Additional defense-in-depth measures of CCIP include the ability for the Risk Management Network to trigger an emergency shutdown if it detects suspicious activity, as well as customizable rate limits on the number of tokens able to be transferred within a given time period, and a timelock contract where a quorum of CCIP node operators can veto proposed upgrades or alternatively explicitly approve onchain configuration upgrades before deployment.

Overview of the Risk Management Network
The Risk Management Network verifies CCIP messages.

Step 3: Executing DON

The Executing DON submits messages to the destination chain for execution, along with cryptographic proof that the messages are included in the blessed Merkle root. CCIP verifies these proofs against the blessed Merkle root, and if successful, the messages are executed on the destination chain.

Chainlink CCIP: The Level-5 Interoperability Standard for Web3 and Global Finance

Overview of the five levels of cross-chain security.
Level-5 cross-chain security is paramount for creating a robust onchain economy.

“Only CCIP reaches the fifth level of cross-chain security using multiple levels of decentralization, which we do believe financial institutions will eventually need to safely manage quadrillions of dollars in transactions, eventually bringing the entire capital markets industry onchain.”—Sergey Nazarov, Co-founder of Chainlink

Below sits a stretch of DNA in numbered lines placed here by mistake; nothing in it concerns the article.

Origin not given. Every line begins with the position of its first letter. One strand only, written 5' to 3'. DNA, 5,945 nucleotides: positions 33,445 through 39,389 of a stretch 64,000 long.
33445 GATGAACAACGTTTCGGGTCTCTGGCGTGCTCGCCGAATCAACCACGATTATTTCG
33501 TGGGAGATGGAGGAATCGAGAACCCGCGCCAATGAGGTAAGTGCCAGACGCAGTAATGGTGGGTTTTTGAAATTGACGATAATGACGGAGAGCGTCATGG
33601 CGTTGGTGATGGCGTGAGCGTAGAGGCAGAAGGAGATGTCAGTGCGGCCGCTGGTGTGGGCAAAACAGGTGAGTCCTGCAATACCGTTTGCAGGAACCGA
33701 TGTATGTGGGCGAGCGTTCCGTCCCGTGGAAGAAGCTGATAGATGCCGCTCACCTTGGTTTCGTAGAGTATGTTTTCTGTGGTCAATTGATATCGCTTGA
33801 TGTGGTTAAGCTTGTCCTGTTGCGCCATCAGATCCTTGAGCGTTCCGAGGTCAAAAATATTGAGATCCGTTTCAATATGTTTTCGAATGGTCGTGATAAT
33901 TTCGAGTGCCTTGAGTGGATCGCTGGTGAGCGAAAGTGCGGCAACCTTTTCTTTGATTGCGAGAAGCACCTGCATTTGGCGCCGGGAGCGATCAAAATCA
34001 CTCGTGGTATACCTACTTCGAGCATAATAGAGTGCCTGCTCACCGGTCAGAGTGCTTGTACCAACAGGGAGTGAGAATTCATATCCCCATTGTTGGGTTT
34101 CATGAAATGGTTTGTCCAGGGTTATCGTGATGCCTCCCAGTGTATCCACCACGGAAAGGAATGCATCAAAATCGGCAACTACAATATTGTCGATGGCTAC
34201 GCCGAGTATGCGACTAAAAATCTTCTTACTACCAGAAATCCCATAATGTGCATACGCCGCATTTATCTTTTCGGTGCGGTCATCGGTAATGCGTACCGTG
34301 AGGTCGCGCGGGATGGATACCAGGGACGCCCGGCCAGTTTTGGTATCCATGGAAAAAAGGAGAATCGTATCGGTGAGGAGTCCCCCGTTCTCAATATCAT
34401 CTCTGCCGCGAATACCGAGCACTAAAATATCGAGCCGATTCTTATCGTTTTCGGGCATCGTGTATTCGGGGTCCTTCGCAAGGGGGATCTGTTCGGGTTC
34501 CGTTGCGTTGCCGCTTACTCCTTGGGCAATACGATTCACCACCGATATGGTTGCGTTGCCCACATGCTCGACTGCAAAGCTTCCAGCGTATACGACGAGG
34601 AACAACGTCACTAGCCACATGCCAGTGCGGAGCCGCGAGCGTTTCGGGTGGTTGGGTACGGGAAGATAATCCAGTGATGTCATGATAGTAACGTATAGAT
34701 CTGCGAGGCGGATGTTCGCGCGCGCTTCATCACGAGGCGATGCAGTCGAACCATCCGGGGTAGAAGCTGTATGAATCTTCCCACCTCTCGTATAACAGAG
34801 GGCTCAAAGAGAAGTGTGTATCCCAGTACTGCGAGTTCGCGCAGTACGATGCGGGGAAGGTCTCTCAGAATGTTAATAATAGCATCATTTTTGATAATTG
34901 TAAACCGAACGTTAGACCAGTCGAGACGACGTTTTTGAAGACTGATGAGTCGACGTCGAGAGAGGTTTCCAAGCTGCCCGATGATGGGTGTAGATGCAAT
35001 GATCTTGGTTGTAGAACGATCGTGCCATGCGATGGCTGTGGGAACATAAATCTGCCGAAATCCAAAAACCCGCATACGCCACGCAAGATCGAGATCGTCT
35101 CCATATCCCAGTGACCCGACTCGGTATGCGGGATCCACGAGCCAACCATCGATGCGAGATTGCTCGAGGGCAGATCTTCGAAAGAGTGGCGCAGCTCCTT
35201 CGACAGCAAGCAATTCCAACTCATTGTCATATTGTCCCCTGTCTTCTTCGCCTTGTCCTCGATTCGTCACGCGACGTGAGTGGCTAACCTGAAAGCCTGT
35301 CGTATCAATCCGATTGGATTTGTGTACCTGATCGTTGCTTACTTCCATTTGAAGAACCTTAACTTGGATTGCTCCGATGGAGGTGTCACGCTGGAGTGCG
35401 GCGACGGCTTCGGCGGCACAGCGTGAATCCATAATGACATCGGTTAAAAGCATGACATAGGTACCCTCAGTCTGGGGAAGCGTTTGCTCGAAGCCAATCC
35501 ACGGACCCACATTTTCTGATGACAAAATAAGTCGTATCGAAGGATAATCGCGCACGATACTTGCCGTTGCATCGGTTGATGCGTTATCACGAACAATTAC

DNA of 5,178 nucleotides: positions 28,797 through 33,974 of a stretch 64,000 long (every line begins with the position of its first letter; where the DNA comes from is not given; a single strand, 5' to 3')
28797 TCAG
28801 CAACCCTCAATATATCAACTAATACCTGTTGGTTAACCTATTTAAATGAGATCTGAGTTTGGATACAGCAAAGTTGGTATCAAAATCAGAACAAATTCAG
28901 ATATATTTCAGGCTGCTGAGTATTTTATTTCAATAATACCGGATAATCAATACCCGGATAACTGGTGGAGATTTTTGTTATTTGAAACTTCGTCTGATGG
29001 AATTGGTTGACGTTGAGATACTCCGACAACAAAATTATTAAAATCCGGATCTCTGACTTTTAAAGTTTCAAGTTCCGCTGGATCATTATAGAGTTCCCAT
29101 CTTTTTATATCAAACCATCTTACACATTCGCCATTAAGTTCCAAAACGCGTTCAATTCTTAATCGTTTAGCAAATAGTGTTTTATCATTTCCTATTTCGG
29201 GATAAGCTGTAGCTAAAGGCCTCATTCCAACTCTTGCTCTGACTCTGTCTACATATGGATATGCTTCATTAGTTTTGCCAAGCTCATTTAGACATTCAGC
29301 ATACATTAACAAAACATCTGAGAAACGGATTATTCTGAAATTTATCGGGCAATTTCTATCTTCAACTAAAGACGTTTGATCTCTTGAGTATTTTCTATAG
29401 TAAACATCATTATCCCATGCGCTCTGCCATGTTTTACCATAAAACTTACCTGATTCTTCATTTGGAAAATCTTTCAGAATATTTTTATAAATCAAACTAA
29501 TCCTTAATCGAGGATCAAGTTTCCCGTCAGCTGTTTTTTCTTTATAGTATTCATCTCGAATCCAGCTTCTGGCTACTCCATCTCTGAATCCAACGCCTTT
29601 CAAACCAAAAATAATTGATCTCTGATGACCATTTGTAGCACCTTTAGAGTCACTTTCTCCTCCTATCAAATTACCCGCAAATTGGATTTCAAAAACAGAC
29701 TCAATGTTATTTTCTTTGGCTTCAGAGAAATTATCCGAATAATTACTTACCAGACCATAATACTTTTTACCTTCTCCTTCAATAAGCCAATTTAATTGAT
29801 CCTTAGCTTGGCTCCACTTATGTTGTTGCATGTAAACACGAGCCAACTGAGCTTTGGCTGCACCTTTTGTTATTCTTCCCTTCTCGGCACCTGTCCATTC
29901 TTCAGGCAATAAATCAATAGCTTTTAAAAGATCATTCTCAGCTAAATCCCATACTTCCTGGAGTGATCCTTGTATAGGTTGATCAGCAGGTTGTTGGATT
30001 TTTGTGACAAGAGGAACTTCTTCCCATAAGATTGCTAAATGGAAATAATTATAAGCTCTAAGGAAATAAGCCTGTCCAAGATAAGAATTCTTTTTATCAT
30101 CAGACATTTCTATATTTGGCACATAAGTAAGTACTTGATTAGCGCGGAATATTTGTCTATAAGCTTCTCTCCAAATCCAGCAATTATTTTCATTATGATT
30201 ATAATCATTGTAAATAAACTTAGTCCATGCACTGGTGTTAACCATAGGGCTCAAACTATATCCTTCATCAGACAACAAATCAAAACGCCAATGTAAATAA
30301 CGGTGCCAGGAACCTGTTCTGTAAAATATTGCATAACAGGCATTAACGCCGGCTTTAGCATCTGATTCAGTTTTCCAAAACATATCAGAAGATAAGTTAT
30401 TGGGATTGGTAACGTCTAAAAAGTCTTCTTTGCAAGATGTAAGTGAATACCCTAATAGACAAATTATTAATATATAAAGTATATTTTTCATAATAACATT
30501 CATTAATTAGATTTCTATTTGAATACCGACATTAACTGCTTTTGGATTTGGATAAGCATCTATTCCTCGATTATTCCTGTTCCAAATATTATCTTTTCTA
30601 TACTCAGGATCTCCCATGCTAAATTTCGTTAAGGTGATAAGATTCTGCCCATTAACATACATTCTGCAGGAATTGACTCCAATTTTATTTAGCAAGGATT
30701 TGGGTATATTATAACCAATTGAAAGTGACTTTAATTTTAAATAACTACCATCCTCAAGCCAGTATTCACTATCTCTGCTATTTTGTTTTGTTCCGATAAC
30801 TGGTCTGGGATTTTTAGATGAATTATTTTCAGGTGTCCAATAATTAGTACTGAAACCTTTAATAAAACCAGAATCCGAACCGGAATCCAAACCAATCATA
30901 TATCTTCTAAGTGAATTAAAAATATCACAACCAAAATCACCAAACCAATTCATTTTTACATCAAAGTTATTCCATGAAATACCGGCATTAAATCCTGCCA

Chainlink CCIP gives Web3 protocols and financial institutions access to cross-chain interoperability with level-5 security. That’s why leading institutions such as Swift, DTCC, and ANZ, along with premier DeFi protocols like Aave and Synthetix, are already working with CCIP to explore and enable cross-chain use cases. Backed by an unparalleled level of security and decentralization, CCIP is positioned to become the universal interoperability standard between any public and private blockchain. 

If you want to learn more about CCIP’s underlying architecture and code and start building highly secure and reliable cross-chain use cases, check out the CCIP developer documentation.